What is strange for me about transitioning from pre-tenure life to post-tenure life is my realizing how hard it is for me to truly and fully claim who I really am, and project that unapologetically into the world.
Is this a gender issue? Is it harder for women to center their lives around their work than it is for men?
Or, is this a societal problem in our culture today? We have built a culture so based on putting pressure on each other that, as a culture, we undervalue (or even feel threatened by) true self-determination?
Or, is this just my own personal problem?
Perhaps I need to explain a bit more what I mean. I found pre-tenure life challenging because, even though I am strongly self-motivated, and I was motivated to do exactly the things that tenure-review pressures me to do, having that external pressure bearing down so hard on me felt like a kind of constant, distracting background noise that made it hard for me to find the contemplative silence I needed to focus truly on my work. Still, I tried to remind myself that I was very fortunate that the external pressure corresponded with my internal motivation, and tried to convince myself to let that help empower me. It was a good idea. Did it work? Yes and no. Yes, because I did get tenure. No, because I still didn't myself get quite where I really wanted to be. But lately, I am realizing a new kind of "yes" that now I have lost -- because the world is so oriented towards coping with external pressures, I actually was successful in claiming time to write by saying with panic in my voice, "I must make time to write or I won't get tenure!" and people then respected that and left me alone.
Now, the most common question/comment I receive when people hear that I got tenure was along the lines of "now you can relax."
But I don't want to relax. Now, undistracted by the background noise of tenure-anxiety, I'm finally ready to begin. But my writing time has become a contested zone. My writing identity has become a contested zone. The nature of my true self has become disputed territory.
People will respect your need to do things they might not want you to do if it is because some powerful other demands it of you. But when it is inner motivation that compels you, an inner sense of calling, many people don't seem to understand that or respect that -- or they interpret it as "selfishness." I know that it is not selfishness, but still, from moment to moment, if I am in the presence of someone who wants my attention, it is hard in those moments to turn to the solitude I need for writing, even though writing is actually relational too.
So, again, I wonder if this is somewhat gender-related. Have I been acculturated, because I am a woman, to give immediately-present relationships priority over activities conducted in apparent solitude? Or have I chosen this because I do in fact care about the real people in my life?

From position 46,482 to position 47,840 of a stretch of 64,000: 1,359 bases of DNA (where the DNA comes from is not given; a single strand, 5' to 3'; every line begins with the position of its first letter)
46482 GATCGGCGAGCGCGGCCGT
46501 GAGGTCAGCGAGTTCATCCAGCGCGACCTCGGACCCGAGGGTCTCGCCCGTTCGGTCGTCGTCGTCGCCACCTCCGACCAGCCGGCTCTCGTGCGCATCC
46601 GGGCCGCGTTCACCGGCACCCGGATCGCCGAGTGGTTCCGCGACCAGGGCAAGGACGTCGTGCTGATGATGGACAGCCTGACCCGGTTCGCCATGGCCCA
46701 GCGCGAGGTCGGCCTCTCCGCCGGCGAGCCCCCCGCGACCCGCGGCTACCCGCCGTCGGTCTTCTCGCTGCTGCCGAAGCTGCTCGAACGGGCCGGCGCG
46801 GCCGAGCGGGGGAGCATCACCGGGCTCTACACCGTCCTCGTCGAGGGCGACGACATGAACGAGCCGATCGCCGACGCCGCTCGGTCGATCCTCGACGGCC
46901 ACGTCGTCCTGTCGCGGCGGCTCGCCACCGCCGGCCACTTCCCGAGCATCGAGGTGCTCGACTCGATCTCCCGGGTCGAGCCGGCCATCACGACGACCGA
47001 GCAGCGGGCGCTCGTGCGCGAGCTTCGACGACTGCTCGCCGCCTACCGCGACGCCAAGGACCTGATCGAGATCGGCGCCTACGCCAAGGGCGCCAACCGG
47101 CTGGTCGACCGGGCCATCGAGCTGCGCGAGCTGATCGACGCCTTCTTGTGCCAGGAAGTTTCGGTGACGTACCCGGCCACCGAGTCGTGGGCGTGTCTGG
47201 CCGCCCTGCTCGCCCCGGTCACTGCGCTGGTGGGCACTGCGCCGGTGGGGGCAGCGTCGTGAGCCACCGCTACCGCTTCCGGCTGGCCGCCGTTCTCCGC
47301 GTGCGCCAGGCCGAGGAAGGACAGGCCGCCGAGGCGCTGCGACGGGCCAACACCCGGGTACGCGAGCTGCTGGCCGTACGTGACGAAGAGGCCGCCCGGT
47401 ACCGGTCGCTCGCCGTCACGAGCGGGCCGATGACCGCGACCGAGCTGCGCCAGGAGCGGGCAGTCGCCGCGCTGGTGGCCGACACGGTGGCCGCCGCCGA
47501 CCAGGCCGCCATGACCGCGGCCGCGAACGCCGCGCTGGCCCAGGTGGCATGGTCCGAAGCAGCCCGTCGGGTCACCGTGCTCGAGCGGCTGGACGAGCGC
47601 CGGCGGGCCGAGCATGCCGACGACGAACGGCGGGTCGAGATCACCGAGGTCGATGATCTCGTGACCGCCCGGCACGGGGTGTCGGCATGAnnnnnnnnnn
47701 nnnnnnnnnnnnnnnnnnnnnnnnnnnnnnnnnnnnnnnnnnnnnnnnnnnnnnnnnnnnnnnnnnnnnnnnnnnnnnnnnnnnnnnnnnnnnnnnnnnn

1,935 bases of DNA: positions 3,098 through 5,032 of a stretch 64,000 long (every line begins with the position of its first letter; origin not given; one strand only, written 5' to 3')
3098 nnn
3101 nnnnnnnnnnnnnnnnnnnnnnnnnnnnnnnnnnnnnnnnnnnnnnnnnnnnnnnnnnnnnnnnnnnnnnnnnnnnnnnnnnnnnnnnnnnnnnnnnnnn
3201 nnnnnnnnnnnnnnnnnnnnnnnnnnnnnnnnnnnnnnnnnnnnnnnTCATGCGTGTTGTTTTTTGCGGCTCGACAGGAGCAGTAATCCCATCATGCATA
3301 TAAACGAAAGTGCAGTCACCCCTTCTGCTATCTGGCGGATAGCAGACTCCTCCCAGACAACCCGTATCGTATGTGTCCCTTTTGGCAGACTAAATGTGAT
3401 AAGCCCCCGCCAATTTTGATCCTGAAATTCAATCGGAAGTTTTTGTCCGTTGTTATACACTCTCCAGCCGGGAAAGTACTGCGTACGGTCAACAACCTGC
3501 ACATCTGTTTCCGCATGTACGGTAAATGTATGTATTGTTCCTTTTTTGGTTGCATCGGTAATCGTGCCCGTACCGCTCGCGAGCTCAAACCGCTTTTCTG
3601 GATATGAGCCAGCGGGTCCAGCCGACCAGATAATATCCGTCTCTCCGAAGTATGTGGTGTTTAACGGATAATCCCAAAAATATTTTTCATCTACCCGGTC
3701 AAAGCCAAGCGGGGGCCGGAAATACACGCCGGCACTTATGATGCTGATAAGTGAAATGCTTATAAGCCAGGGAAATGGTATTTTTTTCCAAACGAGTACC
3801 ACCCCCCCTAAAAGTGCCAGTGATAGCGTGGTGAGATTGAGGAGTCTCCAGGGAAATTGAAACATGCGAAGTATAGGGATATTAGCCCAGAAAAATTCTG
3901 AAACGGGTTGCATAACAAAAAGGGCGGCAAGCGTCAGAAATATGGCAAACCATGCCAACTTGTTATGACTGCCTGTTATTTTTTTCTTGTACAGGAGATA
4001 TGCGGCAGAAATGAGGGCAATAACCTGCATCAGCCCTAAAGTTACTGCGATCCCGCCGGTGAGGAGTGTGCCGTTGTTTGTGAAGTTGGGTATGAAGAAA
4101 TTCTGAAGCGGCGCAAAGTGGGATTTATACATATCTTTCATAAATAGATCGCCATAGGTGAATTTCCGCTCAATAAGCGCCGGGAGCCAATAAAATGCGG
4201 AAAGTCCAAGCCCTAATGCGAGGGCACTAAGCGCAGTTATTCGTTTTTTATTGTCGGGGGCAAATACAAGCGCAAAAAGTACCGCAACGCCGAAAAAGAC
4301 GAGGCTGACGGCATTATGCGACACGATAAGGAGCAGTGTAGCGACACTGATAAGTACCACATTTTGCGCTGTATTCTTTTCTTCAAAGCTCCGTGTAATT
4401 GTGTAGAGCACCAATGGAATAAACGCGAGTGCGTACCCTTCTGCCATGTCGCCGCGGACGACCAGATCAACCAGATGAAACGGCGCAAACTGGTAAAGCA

Other questions: is feeling a sense of calling so rare that most people cannot relate to this?
And finally: how do I find the strength, and build the right kinds of supportive relationships, to enable me to live more fully from the center of who I know myself to be, even though many important people in my life want me to relax now and spend more time with them? And I do care very much about these people! I treasure their presence in my life. And yet I do feel called to other work too in the world.
The world is so full of urgent problems, and yet I don't want to say, "Leave me alone, I'm trying to solve the world's problems," because, well, that sounds so pretentious, not to mention hopeless! When I've tried (a bit less baldly) to say that to some people, they hint that maybe I suffer delusions of grandeur and ought to get counseling. At this, a fatal flaw in my self-confidence throbs, I think to myself, "how silly of me!" and I immediately shift my attention away from myself and back into being attentive and supportive of that person, and then "peace" is restored in that relationship, at least for the moment.
One hint I have of a solution is that the bulk of the problem rests in me. If I could give myself full permission to care about the world and to try to address significant problems, fully realizing that my net impact in the end may be nil, and yet my struggle matters anyway, because my caring for the world is real, and really is about the world and not about me at all -- if I can get fully to this conviction within myself, then maybe the outer will take care of itself. Maybe my self has become a contested zone because I have let it. Maybe I can learn to live in a way that people will no longer dare to dispute with me who I really am, but will simply respect who I really am, because I will be projecting it in such a way that people will realize it's not up for questioning. I don't know. But I'm guessing that I'm not alone in this kind of struggle. We are interdependent beings, and so everyone's self is disputed territory, to some extent.
6 years ago